Goodbye palm trees! Goodbye mild weather! Goodbye Pacific waters! Goodbye surfboards and sun bleached hair! And finally, adios Olympic Training Center, Chula Vista, CA!
After many years of training in Chula Vista, it’s now time to pack-up for good. There is no leaving behind a suitcase at a teammates house, a bike locked up onsite or a mattress in storage. This time, it all has to go!
It’s a bittersweet moment; a little sad and also invigorating. After all, how could I feel anything but excited when the Olympics are nearing and my moment to be reunited with my family is just around the bend. Both events get my blood pumping.
As I sit and look around my empty bedroom, I think about all the hours spent in Chula Vista over the course of a decade. Yes, I said it “decade”… oh, how I hate to date myself.
I started coming to Chula Vista as a member of the U21 National Team when I was just 18 years old. I remember my first rode trip out west, all alone and extremely nervous about what was ahead.
I was in college and flew into the San Diego Airport late at night. Around midnight, I was transported to the Olympic Training Center by a blue shuttle bus and prepaid driver. He started heading south on the freeway and I anxiously peered out the back window. After all, I had never been in California before. I wanted to know if it was just like in the movies.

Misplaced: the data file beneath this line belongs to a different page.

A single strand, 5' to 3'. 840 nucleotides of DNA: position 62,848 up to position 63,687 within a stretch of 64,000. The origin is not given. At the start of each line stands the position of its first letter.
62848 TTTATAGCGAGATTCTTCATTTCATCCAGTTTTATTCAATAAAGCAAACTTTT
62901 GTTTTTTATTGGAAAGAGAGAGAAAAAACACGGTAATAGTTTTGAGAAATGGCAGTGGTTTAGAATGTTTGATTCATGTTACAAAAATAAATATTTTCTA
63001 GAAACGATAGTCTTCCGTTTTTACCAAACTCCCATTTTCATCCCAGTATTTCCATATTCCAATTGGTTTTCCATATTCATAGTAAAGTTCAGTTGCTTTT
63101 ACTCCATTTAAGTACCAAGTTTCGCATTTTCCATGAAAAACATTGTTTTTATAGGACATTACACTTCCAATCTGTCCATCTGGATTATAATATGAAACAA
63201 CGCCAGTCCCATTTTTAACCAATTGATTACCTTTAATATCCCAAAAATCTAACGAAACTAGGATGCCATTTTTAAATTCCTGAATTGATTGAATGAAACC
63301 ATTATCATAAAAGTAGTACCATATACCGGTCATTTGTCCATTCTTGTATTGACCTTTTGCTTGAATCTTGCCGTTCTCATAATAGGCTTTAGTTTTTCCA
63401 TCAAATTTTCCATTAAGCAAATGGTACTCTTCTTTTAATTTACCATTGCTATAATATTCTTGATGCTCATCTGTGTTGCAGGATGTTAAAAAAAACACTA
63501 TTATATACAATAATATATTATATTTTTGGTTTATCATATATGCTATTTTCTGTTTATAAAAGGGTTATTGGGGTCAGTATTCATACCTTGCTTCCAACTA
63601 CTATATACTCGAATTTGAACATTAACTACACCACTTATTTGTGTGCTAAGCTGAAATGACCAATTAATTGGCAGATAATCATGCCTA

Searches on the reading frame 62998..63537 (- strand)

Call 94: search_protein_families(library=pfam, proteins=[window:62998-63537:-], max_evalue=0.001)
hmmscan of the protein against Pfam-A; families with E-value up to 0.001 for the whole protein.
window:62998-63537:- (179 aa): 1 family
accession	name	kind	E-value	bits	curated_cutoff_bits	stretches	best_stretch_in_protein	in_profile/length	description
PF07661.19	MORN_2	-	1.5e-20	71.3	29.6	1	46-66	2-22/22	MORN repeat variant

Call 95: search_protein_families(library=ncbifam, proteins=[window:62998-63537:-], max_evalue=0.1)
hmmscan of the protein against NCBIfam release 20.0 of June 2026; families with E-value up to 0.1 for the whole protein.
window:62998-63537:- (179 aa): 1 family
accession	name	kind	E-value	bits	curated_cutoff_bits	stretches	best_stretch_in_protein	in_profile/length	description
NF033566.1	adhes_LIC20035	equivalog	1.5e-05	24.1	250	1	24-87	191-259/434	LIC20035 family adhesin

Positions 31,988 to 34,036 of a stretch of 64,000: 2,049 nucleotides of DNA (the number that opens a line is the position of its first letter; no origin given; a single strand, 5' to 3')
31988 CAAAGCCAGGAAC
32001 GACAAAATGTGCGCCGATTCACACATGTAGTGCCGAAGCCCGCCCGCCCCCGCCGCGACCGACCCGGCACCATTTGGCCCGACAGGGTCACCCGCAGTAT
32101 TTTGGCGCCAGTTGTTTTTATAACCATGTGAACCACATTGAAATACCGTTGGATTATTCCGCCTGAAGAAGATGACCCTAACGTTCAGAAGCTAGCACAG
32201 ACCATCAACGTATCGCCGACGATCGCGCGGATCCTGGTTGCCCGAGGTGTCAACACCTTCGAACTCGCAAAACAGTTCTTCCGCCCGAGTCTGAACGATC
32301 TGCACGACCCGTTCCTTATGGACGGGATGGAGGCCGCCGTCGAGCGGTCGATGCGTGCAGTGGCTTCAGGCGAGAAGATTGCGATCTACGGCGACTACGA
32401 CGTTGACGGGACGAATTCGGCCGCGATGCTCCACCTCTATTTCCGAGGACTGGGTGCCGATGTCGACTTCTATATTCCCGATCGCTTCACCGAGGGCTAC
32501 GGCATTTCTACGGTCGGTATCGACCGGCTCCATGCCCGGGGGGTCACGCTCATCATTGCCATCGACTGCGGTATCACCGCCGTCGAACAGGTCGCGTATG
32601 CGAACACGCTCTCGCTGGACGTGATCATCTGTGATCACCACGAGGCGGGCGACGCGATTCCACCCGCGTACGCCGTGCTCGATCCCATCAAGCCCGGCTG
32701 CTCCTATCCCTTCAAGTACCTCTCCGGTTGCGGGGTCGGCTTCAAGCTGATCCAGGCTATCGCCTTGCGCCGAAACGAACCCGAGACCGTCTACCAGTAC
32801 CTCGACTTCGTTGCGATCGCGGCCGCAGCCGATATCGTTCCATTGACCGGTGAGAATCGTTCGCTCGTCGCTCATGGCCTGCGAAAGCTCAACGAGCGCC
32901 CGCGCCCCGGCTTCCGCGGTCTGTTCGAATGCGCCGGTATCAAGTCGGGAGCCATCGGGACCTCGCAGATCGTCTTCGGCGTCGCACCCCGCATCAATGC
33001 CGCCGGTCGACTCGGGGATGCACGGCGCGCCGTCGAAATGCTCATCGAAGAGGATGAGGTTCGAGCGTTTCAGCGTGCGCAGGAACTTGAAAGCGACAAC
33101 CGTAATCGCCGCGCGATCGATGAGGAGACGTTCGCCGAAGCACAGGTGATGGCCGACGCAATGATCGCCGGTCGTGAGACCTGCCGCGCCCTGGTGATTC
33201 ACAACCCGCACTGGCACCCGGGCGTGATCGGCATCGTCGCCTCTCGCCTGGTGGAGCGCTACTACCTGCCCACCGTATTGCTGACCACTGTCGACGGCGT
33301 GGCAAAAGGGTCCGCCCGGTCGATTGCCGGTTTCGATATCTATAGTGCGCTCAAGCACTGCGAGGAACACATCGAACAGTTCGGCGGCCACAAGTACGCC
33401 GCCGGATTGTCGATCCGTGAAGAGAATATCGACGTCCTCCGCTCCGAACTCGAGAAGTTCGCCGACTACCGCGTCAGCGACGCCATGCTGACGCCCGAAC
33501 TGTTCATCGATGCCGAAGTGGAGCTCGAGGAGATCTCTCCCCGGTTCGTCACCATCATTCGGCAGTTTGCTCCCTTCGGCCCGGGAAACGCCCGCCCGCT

Ten minutes had passed and we exited onto a two lane, very dark road. I could no longer see anything out the window. I thought the surrounding seemed strange and could not imagine where this training center was located. We continued down the pitch-black road for nearly fifteen minutes and we were still nowhere near any sign of habitation. Now my heart was racing and I was sure the driver was taking me to Mexico to abduct me. I was beginning to sweat.
Sure enough, around the dark roads we traveled and eventually pulled up to a beautiful gate that read “Olympic Athlete Entrance”
It is still the same gate I go through today. But, now the scenery along the way is much different. The two-lane road has turned into a four and sometimes six-lane freeway. It is illuminated with bright lights and packed with homes and numerous shopping centers.
This part of the world has grown ten-fold over the last fourteen years. I hope to one-day return with my family and show the boys where Mommy spent her years on the hockey pitch.
Until then, I wish everyone at the OTC all the best. And, thank you very much for creating such a wonderful training environment for so many years!
Keli Smith Puzo is a two-time Olympic Field Hockey player, Wife to Inako Puzo, head coach at Miami University, Mother of two young boys and your everyday kind of gal trying to keep it all together.